In 2011, just 150 events took place to celebrate the first-ever National School Choice Week. This year, the annual celebration of opportunity in education sparked nearly 52,000 events. But just who, exactly, uses the school choice opportunities that millions are celebrating in 2020?
Affluent families have always had access to school choice—whether they elect to move their households to high-performing public school districts or decide to pay for private school tuition out of pocket. But the families who just cannot afford these options are the ones that need formalized school choice opportunities.
In the interest of equity, some states have enacted programs like tax-credit scholarships, vouchers and education savings accounts to offer low-income families the chance to have a choice in their children’s educational journey. Middle-class families, however, often make too much to be eligible for most government-funded choice programs, yet they are not necessarily able to move their families to a better school district or cover the costs of private school tuition. Understanding this, education and state leaders across the country are expanding K-12 education options to level the playing field for even more families from all walks of life.
Private School Choice
Private school choice programs can be found in each of the major regions of the United States, excluding the Pacific Northwest. Some states even have multiple programs. Tennessee, for example, has two private school choice programs, one for students with special needs and another, the newest program in the country, which serves students from two persistently struggling school districts. Additionally, 13 states (and Puerto Rico) have special needs scholarship programs, serving over 73,000 students nationwide. In total, more than 500,000 students in the United States participate in private school choice programs, with low-income students and students with special needs as the main beneficiaries.
More than 1.6 million students in the United States are currently homeschooled. Furthermore, over 600,000 students of these students are minorities, according to the National Center for Education Statistics. Some states allow parents who homeschool their children to utilize private school choice programs, and this is contributing to the emergence of a homeschool/micro-school hybrid movement. It is important to note that more than 65% of homeschool students come from households that earn less than $75,000 per year—so homeschooling isn’t just an option for affluent families. Additionally, more than 500,000 homeschool students are from locales designated as “rural” or “town” by the Census Bureau. Together, these data points demonstrate that the homeschool universe is comprised of geographically, racially and economically diverse stakeholders throughout the country.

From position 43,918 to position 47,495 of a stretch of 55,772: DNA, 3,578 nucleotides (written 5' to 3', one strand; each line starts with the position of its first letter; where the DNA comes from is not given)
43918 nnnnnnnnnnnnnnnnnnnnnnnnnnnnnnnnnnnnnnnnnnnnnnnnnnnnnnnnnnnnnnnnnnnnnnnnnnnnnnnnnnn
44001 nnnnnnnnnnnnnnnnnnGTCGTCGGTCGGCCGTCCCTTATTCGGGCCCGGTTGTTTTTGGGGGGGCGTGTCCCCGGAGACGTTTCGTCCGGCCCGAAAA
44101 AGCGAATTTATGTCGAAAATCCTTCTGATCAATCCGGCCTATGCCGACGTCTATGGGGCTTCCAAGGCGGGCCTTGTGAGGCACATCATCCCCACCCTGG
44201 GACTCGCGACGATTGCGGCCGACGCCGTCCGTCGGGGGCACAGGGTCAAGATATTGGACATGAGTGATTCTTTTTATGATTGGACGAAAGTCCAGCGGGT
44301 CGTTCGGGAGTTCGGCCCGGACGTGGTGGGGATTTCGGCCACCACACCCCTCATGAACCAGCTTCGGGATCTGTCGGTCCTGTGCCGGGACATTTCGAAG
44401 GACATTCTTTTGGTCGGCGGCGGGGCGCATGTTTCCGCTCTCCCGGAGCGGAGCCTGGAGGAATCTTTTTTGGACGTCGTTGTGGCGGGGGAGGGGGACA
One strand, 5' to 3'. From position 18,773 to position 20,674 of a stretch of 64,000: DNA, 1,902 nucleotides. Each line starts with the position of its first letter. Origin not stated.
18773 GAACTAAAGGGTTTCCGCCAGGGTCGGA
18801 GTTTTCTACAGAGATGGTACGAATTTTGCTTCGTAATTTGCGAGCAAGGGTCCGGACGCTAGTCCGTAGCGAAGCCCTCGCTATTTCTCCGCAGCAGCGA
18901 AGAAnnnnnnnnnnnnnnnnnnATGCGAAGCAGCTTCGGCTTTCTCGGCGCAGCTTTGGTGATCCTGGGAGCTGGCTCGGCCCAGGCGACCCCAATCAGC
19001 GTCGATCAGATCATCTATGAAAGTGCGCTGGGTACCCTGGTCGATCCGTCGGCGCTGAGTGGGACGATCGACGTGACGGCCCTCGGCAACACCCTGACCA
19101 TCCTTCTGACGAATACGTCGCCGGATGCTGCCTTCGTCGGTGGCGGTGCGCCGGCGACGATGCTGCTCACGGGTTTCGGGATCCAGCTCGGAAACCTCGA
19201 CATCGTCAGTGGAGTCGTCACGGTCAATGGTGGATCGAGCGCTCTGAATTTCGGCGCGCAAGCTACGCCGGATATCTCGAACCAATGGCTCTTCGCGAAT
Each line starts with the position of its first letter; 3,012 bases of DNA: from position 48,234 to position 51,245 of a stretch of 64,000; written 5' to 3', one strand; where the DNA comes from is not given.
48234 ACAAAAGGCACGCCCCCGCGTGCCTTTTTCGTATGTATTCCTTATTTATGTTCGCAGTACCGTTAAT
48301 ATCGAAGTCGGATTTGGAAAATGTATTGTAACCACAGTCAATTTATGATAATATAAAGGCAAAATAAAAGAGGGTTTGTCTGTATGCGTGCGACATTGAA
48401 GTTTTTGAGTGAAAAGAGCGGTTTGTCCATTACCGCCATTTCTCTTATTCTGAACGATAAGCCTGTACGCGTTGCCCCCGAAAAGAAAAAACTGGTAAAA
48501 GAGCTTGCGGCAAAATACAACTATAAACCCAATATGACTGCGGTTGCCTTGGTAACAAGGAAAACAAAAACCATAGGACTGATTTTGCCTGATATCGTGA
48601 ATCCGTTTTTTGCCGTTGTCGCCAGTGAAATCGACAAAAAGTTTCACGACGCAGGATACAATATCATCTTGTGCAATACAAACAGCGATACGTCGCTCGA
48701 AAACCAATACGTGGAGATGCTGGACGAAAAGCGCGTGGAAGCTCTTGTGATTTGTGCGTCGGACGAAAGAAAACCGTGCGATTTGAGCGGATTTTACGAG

The National Alliance for Public Charter Schools recently reported that 3.2 million students across the country are currently enrolled in charter schools. By the fall of 2016, 26% of charter school students were Black, 33% were Hispanic and 4% were Asian/Pacific Islander, demonstrating that minority students are more likely to use charters. Charters also serve more low-income students than the average school district: 58% of all charter school students attend a charter school where more than 50% of students are eligible for free or reduced-price lunch (FRPL). Minority students are choosing charters for good reason. In many places, these schools are achieving outcomes that surpass the traditional public school districts that their students would have otherwise attended.
Expanding Future School Choice Options
Families deserve high-quality education options for their children. As National School Choice Week comes to a close, policymakers, advocates, students and parents alike should continue to advance opportunities that will eventually allow all to make the educational choice that best suits their unique needs.
The Faces and Voices of School Choice
Every child deserves access to a quality education that provides the knowledge, skills and values necessary to prepare them for a successful career and fulfilling life. However, parents struggle day after day with the reality of sending their children to schools that cannot or will not meet their needs. Listen to parents share how having a choice has impacted their families and changed the lives of students in their state.
About the author
Tim Abram serves as ExcelinEd’s Associate Policy Director of Educational Opportunity. Prior to joining ExcelinEd, Tim worked as a public policy manager for VIPKid, a leading ed-tech company. Additionally, Tim has been an education policy fellow for Senator Chris Murphy and a public policy fellow for the National Alliance for Public Charter Schools. Tim also taught United States history in the Mississippi Delta as a Teach For America corps member. He earned a Bachelor of Arts in Public Policy Leadership from the University of Mississippi and a Masters of Education specializing in Education Policy and Management from the Harvard Graduate School of Education.